JJ 07/71: John Lee Hooker – Endless Boogie

Fifty years ago Ron Brown reviewed the first LP this editor bought himself as a teen and much admired. Ron didn't think much of it. First published in Jazz Journal July 1971

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I’ve never thought that John Lee Hooker needed company on his records; however, if it’s really necessary to back him up, then the sparser the accompaniment, the better, and I feel that this album would have come much nearer to succeeding without the hordes be­hind Hooker.

There are two main reasons for this. First, Hooker has always taken consider­able liberties with timing and construction, and he’s never seen any reason to restrict the length of his choruses to twelve bars; and of course, he shortens them too whenever he feels like it. A good bassist and drummer could perhaps follow John’s every move if they were really with what was happening, but backing groups of this size have had it – when Hooker starts to mess about, they can either try to follow him, and leap into chaos, or they can stay where they are and hope John will come back soon. This is what hap­pens on Crossroads, where Hooker and his accompanists sail helplessly in two different directions.

Second point: chord sequences don’t bug Hooker (he’s one of the original exponents of Free Jazz), and he often plays one chord throughout a number. If he’s alone, his busy, unorthodox guitar can compensate, but to listen to an electric band slamming one chord on some of the immensely long and extremely slow blues on this record is mostly a hell of a drag.

Generally, I’d compare this album to the most recent Ben Webster LP I’ve heard: Ben’s beautiful tone was still there, but he wasn’t saying much with it; the unparalleled richness of Hooker’s voice is still magnificently intact (very well recorded, incidentally), but the performances as a whole are perfunctory. The blues dedicated to Jimi Hendrix and Janis Joplin, for instance, quickly becomes a gener­alised warning against the use of drugs, with the recurrent line ‘the needle’s too heavy for your heart’; this is a good enough image, I suppose, but it loses its impact somewhat after being repeated over and over and over again. There are a few dimples on the face of Pots On, and the number is less than a gas.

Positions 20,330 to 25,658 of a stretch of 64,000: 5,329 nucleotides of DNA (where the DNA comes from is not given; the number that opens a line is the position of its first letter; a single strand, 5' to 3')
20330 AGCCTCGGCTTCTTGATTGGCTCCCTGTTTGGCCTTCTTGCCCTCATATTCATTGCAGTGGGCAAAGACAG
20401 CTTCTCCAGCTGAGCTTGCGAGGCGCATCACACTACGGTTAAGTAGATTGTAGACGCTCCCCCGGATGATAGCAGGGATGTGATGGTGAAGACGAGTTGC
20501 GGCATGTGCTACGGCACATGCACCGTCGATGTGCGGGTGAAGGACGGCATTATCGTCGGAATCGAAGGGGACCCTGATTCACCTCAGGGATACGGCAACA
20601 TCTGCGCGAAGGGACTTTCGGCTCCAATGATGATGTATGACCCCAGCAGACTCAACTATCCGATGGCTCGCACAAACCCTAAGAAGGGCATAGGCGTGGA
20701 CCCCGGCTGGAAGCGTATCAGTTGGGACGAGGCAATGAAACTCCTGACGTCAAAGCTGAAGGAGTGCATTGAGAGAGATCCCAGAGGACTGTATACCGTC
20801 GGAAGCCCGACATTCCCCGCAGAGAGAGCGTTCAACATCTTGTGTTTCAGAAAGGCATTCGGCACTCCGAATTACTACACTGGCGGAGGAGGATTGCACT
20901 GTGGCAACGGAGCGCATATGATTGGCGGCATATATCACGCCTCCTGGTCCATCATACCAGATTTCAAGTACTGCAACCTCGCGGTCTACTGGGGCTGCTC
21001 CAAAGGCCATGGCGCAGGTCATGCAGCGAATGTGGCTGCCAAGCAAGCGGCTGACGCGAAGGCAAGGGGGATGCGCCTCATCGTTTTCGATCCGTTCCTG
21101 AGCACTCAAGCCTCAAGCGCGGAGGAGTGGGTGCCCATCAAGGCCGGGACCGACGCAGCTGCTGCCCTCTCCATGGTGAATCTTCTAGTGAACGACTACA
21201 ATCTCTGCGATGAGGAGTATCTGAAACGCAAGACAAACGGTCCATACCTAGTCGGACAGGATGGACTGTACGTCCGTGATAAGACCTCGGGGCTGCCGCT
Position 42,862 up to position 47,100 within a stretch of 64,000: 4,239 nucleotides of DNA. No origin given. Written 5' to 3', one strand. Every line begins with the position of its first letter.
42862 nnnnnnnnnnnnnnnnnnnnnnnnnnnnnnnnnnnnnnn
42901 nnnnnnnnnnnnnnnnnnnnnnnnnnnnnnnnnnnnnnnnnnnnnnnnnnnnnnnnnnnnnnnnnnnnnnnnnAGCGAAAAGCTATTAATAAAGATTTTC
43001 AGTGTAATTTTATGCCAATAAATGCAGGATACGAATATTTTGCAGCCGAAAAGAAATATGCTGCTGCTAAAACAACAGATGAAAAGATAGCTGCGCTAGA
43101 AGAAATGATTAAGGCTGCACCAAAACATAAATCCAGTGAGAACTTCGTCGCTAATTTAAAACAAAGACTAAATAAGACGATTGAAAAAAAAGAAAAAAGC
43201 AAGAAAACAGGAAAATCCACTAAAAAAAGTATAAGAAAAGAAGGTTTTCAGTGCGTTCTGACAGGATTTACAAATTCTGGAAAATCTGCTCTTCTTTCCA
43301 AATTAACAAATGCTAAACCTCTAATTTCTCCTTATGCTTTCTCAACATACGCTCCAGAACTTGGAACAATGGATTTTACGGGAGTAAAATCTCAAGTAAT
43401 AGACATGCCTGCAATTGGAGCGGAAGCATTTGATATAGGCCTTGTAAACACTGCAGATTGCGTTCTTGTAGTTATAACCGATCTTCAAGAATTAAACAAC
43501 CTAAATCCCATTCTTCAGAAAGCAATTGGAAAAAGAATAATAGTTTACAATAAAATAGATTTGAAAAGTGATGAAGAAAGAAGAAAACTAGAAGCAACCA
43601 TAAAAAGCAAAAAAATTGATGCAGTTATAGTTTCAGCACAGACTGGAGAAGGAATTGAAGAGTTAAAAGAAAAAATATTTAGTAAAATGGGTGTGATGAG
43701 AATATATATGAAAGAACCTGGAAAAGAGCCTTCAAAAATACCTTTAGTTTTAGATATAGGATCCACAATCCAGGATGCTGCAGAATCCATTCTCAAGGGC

If they’d recorded exactly the same number of tunes, but cut them down and stuck them on one LP, we’d have had a record that sounded good, although without much depth, I feel; as it is, the first word of the title of the collection is a bit too accurate for comfort.

Discography
(b) I Got A Good ’Un; (f) House Rent Boogie; (c) Kick Hit 4 Hit Kix U (Blues For Jimi And Janis) (18 min) – (d) Standin’ At The Crossroads; (a) Pots On, Gas On High (17½ min) – (a) We Might As Well Call It Through (I Didn’t Get Married To Your Two-Timing Mother); (g) Doin’ The Shout; (h) A Ship Out On The Foam (18 min) – (i) I Don’t Need No Steam Heat; (e) Sittin’ In My Dark Room; (j) Endless Boogie, Parts 27 & 28 (18½ min)
John Lee Hooker (vcl/gtr) with:
(a) Jesse Davis (gtr); Mark Naftalin (pno): Cliff Coulter (el-pno): Carl Radle (bs-gtr); Jim Gordon (dm). San Francisco 10/11/70.
(b) Steve Miller, Mel Brown (gtr); Coulter; Gino Skaggs (bs-gtr): Billy Ingram (dm). Frisco, 11/11/70.
(c) Coulter; Naftalin (gtr): Skaggs; Ken Swank (dm). Same date as (b).
(d) Naftalin (pno); Miller; Skaggs; Swank. Same date.
(e) as for (b), plus Naftalin (pno). Same date.
(f) Naftalin (pno); Dave Berger (hca); Miller; Dan Alex­ander (gtr); Skaggs; Swank. Frisco, 12/2/70.
(g) Miller; Skaggs; Swank. Same date.
(h) Coulter; Alexander; Skaggs; Swank. Same date.
(i) Naftalin (pno); John Turk (el-pno); Miller, Brown (gtr); Coulter (bs-gtr); Reno Lanzara (dm). Same date.
(j) Naftalin (pno); Turk; Miller, Coulter, Brown, Jerry Perez (gtr); Berger; Lanzara; Swank (tamb). Same date.
(ABC ABCD-720 Double album £5.96)

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